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You have an unpaid County Court Judgement against your debtor. You have been to the court and successfully obtained your County Court Judgement. But your debtor has ignored the court order and hasn’t paid your money. However, while a CCJ will have that person/company blacklisted with credit agencies, it will not guarantee that the judgment debt will be paid; the debtor may not be willing to pay, and you will not receive your money. This is frustrating, time-consuming, and may have a negative influence on your company’s cash flow.
Learn how to change that state of affairs and turn your judgment into cash!
The first thing you should know is that your judgment debtor has one month to pay the money before the judgment is registered against him/ her, for 6 years. This is an opportunity for you to settle things with your debtor and encourage them to pay. The benefit to the debtor is that they will not have a negative entry on their credit report for the next six years.
The good news is that there are a variety of options for collecting money from debtors who refuse to pay your past-due invoices.
Opportunity to Make the Payment | The debtor must be allowed an opportunity to settle the judgment debt (usually 14 days).
Service of Notices | You should also confirm that the debtor has been served with the judgment and is aware of its existence, as well as that the debtor has not filed an appeal, requested to have the judgment set aside, or sought a stay of execution.
Assets Search | You need to find out if the debtor has any assets that can be seized and auctioned to recover your debt. Enforcement costs money, which is wasted if the debtor has no assets with which to pay the judgment.
If the debtor has been given the opportunity to pay, you are aware the judgment has been served and not been appealed by the debtor and the debtor has assets that could be used to pay their debt then you have a number of options that need exploring depending on your type of business or objectives for payment. We can help you decide which is the best route for you to take and provide clear benefits and costs for each option.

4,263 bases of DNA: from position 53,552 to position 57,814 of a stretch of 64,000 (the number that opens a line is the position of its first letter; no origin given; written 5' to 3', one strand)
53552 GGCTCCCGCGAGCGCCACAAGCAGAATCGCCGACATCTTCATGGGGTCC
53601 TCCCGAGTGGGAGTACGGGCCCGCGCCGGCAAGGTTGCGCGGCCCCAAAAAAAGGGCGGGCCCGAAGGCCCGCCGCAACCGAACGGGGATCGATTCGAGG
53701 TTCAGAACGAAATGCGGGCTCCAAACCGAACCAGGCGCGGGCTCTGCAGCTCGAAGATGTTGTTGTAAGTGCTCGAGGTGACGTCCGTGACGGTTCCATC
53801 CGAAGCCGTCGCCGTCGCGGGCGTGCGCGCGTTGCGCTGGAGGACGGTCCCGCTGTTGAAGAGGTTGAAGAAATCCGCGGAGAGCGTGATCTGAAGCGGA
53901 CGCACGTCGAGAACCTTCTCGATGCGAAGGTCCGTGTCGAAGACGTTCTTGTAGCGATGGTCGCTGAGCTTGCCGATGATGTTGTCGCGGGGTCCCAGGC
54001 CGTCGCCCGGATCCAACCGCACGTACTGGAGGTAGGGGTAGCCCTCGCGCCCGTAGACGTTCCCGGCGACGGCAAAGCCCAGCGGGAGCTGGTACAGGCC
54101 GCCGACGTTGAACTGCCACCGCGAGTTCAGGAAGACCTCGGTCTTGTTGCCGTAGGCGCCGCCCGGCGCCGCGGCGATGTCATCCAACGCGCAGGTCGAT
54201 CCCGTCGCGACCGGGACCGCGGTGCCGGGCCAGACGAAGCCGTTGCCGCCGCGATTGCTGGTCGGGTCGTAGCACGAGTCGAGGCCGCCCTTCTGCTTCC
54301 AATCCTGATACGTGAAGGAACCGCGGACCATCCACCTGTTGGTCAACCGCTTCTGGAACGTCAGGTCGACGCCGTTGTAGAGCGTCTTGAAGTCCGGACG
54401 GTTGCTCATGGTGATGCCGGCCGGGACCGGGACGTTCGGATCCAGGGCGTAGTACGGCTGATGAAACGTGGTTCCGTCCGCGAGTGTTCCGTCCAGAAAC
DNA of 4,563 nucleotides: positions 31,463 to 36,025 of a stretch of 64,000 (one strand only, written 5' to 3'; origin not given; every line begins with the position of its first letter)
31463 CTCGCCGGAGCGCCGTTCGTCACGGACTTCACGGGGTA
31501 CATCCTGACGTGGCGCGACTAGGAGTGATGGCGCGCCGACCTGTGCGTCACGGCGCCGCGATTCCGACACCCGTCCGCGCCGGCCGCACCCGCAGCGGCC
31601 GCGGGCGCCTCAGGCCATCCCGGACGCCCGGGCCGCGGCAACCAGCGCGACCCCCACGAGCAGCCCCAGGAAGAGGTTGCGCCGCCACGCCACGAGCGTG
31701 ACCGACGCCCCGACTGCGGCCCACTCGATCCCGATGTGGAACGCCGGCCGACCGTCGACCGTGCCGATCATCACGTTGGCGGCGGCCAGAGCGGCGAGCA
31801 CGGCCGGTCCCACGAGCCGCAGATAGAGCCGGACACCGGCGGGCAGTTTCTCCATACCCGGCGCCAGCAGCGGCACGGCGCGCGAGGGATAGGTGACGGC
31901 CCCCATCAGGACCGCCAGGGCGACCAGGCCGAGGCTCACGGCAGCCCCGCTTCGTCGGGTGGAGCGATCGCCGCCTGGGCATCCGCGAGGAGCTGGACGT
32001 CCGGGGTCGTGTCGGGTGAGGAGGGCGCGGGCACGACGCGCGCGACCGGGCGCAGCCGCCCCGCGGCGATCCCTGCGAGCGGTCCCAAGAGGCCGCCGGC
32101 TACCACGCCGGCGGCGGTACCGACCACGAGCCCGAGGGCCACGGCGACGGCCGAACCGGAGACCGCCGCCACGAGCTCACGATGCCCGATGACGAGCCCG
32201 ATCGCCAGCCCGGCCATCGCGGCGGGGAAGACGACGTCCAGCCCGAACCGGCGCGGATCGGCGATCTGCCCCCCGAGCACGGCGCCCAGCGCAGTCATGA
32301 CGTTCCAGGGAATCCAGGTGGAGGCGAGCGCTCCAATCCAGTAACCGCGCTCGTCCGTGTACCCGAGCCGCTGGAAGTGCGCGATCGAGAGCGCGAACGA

County Court Bailiff / High Court Enforcement Officer | A County Court Bailiff or a High Court Enforcement Officer will file an application for a Writ of Control to attend the Defendant’s premises and collect the money owed or take steps to enforce payment by seizing and selling goods, or report back to you on the Defendant’s assets. The things seized must usually be auctioned off.
Company Liquidation | In the instance of debts more than £5000 due by a limited company, you can file a Winding Up Petition with the courts to have the firm closed down. The assets of the Judgment debtor will be gathered by a liquidator and divided among all creditors according to priority under insolvency law after a winding-up order is issued.
Third Party Debt Order | A Third-Party Debt Order is usually made to stop the defendant from taking money out of his or her bank or building society account. The money you are owed is paid directly to you by the debtor’s Bank/Building Society from their account. A Third-Party Debt Order can also be made against anyone who owes the defendant money.